Murphy's Law: March 22, 2004


Britain's two new aircraft carriers, which were designed by a French firm, are accused of secretly having their design modified so the ships could move under the Forth Rail Bridge that crosses the Forth estuary in Scotland. The Rosyth shipyard, where the two carriers will be built, cannot build ships talker than 150 feet (from the waterline) as the only access to the sea is under the Forth bridge. At high tide, the bridge is 150 feet above the water. The two carriers, which will be called HMS Queen Elizabeth and HMS Prince Charles, will displace 60,000 tons and will be built in four "blocks" in other locations. The blocks will be floated to the Rosyth yards, assembled and the ships finished and ready for service (sometime in 2015). Over $160 million has already been spent on designing the ships. American Nimitz class carriers, which displace 90,000 tons, are about 206 feet tall, measured from the waterline to the topmost mast. There are even some sailing ships that have are taller than 150 feet. The carrier designers say the design of the ships took the bridge height limitations into account from the beginning, and the design did not have to be later modified for that. Such modifications are not unknown, as the Forth Rail Bridge situation is not unique. In such situations, the tallest masts are built so they can be lowered temporarily. Cynical pundits and reporters are not so sure the French ship designers were so well informed about the Forth Bridge.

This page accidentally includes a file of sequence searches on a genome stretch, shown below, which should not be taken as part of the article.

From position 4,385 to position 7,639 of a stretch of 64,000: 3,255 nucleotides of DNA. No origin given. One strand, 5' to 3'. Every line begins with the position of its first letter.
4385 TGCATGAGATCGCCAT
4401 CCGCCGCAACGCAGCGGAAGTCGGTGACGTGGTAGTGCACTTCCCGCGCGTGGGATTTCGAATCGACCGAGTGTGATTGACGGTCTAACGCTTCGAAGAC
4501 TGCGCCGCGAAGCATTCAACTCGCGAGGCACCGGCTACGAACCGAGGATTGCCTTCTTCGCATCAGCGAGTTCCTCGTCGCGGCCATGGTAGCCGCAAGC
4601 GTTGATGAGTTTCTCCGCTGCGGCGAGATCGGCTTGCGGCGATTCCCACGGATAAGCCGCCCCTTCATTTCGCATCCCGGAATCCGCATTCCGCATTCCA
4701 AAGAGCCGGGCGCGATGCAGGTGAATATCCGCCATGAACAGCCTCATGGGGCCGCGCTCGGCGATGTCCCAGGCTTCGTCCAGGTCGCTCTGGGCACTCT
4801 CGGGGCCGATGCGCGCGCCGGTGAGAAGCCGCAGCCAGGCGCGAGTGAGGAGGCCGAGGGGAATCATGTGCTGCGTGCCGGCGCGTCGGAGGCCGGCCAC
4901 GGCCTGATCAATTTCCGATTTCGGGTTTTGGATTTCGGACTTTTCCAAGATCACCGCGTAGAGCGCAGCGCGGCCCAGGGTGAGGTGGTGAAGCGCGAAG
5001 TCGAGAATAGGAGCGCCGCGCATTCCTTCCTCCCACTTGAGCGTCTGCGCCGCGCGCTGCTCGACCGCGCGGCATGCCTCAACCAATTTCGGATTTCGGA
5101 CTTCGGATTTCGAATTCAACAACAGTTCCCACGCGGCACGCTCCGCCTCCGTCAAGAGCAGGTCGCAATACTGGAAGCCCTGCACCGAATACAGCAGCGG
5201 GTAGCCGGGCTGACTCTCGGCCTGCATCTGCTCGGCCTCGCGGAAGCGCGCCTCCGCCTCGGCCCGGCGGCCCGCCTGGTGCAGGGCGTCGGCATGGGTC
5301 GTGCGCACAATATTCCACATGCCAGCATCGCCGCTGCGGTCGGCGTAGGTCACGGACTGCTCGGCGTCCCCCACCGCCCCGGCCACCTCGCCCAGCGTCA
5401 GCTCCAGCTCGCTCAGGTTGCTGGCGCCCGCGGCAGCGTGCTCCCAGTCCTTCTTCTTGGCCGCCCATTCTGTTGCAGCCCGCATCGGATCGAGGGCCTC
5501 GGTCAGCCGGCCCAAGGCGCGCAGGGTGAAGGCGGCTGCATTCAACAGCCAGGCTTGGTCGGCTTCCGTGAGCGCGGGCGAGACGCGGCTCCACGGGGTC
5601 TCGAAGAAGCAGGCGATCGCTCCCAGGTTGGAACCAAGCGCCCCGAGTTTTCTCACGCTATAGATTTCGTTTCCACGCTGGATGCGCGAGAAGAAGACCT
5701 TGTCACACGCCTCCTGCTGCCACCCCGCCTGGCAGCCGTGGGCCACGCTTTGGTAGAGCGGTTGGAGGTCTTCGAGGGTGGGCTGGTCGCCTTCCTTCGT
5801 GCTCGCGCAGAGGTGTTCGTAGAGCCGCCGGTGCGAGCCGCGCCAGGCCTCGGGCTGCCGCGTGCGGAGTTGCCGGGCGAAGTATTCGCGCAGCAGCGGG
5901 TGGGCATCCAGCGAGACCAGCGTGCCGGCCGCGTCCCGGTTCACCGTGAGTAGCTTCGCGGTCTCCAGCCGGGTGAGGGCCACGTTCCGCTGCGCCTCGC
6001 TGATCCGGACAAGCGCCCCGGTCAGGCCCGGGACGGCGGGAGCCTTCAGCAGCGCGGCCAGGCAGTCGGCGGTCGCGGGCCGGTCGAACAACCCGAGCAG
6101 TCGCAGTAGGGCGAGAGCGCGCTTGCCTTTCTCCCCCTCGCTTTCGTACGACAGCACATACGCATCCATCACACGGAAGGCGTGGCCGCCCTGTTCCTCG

Help Keep Us From Drying Up

We need your help! Our subscription base has slowly been dwindling.

Each month we count on your contributions. You can support us in the following ways:

  1. Make sure you spread the word about us. Two ways to do that are to like us on Facebook and follow us on Twitter.
  2. Subscribe to our daily newsletter. We’ll send the news to your email box, and you don’t have to come to the site unless you want to read columns or see photos.
  3. You can contribute to the health of StrategyPage.
Subscribe   Contribute   Close